Chile's supreme court has approved the extradition of former Peruvian president Alberto Fujimori to face charges of human rights abuse and corruption at home. In Miami, VOA's Brian Wagner reports the ruling ends the former leader's nearly two-year legal battle in Chilean courts.

Chile's supreme court announced its ruling Friday, saying it has agreed to seven of the 13 charges filed by Peruvian prosecutors against Alberto Fujimori. The former Peruvian leader is accused of two counts of human rights violations for his role in the operation of death squads blamed for killing more than two dozen people in the early 1990s.

He also faces five counts of corruption. They include embezzling $15 million  in government funds, ordering illegal wiretaps and paying bribes to members of Peru's congress.

Mr. Fujimori has denied all the charges, but his lawyer said he would respect the Chilean court's decision. The 69-year-old is under house arrest near Santiago, where he was arrested in late 2005, shortly after arriving on a flight from Japan.

In Peru, government officials said they are pleased that Chile's courts have completed their work. Prime Minister Jorge del Castillo told Peruvian radio that he hopes Peru's legal system will proceed with calm and fairness in the case.

In its ruling, Chile's supreme court ruled unanimously on the two human rights violations, which were linked to a violent campaign against Maoist guerrillas.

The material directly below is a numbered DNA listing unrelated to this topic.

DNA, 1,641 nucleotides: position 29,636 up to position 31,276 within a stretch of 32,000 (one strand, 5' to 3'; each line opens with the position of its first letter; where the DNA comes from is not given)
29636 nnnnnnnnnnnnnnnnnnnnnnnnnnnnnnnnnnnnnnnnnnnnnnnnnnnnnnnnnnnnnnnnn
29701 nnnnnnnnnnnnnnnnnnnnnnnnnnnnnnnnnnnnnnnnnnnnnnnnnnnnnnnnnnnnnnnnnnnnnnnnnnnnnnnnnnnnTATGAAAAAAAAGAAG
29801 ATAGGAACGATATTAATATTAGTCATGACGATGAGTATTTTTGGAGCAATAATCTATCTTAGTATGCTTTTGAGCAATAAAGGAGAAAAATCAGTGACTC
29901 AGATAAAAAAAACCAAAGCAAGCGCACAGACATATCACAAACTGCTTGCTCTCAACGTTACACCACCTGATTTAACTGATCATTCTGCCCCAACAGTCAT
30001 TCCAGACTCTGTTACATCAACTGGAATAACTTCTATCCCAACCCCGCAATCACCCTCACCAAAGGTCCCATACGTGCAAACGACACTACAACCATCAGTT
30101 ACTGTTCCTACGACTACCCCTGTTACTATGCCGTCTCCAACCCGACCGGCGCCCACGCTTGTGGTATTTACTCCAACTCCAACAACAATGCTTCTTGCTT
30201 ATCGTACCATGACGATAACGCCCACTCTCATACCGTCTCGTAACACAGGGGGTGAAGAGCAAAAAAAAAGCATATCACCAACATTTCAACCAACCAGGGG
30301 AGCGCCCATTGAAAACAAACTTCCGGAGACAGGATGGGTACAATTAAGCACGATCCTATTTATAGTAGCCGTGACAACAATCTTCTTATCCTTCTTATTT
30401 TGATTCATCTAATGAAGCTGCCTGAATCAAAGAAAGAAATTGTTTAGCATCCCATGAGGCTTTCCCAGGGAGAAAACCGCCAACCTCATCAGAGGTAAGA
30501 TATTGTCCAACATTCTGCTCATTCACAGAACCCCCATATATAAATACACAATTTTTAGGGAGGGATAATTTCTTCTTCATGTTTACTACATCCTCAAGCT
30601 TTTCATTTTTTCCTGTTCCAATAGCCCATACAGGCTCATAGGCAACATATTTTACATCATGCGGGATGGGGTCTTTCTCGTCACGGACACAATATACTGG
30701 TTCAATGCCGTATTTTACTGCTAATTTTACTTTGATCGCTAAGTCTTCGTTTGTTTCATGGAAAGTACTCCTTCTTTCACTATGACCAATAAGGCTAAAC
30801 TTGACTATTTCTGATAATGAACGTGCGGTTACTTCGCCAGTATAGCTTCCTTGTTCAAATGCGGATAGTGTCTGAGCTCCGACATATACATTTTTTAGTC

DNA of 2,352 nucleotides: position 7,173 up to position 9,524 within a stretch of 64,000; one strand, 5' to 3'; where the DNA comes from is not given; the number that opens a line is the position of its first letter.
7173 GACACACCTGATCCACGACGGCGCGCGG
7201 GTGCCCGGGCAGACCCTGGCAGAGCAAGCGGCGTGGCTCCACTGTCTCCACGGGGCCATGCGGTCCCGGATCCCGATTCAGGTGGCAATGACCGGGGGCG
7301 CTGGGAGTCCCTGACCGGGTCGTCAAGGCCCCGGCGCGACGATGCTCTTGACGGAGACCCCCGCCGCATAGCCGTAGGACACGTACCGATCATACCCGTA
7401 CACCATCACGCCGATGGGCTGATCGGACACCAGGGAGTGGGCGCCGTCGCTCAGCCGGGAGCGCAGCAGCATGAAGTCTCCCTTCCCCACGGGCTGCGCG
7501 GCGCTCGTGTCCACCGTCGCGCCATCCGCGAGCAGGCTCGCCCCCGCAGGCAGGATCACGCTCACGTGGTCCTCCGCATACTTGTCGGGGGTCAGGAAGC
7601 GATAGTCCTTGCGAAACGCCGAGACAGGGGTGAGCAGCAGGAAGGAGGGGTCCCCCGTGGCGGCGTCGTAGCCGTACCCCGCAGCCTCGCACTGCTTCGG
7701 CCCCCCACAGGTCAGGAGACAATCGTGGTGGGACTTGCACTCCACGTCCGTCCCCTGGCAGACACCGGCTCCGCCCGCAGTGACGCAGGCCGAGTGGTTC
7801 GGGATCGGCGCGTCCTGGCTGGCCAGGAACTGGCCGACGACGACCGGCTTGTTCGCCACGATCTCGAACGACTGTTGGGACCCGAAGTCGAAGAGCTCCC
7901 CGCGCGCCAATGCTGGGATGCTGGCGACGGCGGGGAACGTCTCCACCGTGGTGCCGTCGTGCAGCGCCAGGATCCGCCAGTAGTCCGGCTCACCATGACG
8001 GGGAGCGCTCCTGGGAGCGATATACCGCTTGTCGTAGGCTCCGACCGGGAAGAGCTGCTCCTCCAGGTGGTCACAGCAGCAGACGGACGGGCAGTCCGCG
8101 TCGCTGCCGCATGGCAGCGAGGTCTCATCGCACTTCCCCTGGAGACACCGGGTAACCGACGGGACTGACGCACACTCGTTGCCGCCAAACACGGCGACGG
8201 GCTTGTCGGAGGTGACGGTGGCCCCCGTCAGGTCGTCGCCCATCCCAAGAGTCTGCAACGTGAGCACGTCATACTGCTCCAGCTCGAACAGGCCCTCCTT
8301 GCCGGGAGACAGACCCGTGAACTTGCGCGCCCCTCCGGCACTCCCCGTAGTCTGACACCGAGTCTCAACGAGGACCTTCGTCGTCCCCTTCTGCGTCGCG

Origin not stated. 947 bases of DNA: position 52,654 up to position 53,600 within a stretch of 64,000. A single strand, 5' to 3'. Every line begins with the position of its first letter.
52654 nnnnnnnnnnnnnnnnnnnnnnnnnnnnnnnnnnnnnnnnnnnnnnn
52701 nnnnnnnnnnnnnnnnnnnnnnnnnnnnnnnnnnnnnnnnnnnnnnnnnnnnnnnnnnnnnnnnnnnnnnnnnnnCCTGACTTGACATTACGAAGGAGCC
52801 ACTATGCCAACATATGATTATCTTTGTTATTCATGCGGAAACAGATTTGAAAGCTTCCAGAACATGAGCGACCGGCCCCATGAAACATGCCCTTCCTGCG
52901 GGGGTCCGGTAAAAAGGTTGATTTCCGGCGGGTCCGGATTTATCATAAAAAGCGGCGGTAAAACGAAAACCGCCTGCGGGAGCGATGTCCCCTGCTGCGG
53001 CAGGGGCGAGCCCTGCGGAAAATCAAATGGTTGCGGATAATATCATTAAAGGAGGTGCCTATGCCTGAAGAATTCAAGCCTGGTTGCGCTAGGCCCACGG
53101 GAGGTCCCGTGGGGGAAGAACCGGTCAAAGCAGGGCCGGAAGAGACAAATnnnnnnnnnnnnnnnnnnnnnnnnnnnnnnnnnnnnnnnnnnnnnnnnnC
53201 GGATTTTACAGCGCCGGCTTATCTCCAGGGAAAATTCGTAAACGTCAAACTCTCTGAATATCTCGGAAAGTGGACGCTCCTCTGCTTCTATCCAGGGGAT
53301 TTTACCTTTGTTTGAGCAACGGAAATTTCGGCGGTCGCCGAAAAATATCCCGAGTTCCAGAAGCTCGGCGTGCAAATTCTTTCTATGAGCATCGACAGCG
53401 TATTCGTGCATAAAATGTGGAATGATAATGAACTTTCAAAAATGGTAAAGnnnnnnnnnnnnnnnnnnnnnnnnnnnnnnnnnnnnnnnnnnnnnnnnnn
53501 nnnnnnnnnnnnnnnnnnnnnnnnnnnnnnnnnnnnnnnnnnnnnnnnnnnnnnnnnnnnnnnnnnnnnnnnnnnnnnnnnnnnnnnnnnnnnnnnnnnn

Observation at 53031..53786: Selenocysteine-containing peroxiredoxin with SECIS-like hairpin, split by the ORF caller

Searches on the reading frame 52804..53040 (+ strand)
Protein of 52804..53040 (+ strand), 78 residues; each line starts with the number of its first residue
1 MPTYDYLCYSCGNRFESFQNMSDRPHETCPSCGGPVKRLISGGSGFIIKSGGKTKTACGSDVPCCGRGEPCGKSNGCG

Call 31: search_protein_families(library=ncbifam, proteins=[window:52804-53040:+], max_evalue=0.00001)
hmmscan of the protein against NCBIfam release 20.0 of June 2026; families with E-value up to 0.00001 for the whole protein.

Henry Dietz, a Peru expert at the University of Texas at Austin, says critics of Mr. Fujimori see the ruling as an important step toward justice in the case.

"Those two [charges] were unanimous," said Dietz. "And that I think is something that the Peruvian public and certainly families who had people involved in [the attacks] or who died in [them] have been looking for for a very long time."

Still, Dietz says Mr. Fujimori's return to Peru to stand trial may revive old tensions over his government, which was in power from 1990 to 2000. He says the former leader continues to have support from lawmakers in Peru and several communities, especially for his government's efforts to stabilize the economy and crack down on Shining Path guerrillas.

"Especially outside Lima, in lower-middle class areas and the provinces, Fujimori still is remembered as a president who was as they say 'cumplido' - he said he was going to do something and then he would do it," said Dietz.

Mr. Fujimori ended his 10 years in power in 2000, when he flew to Japan and faxed his resignation to officials in Peru. Japan refused several Peruvian requests to extradite Mr. Fujimori and granted him citizenship. His parents were native Japanese who immigrated to Peru in the 1930s.

He was arrested in 2005, after arriving in Chile to prepare a return to Peru to compete in last year's presidential elections.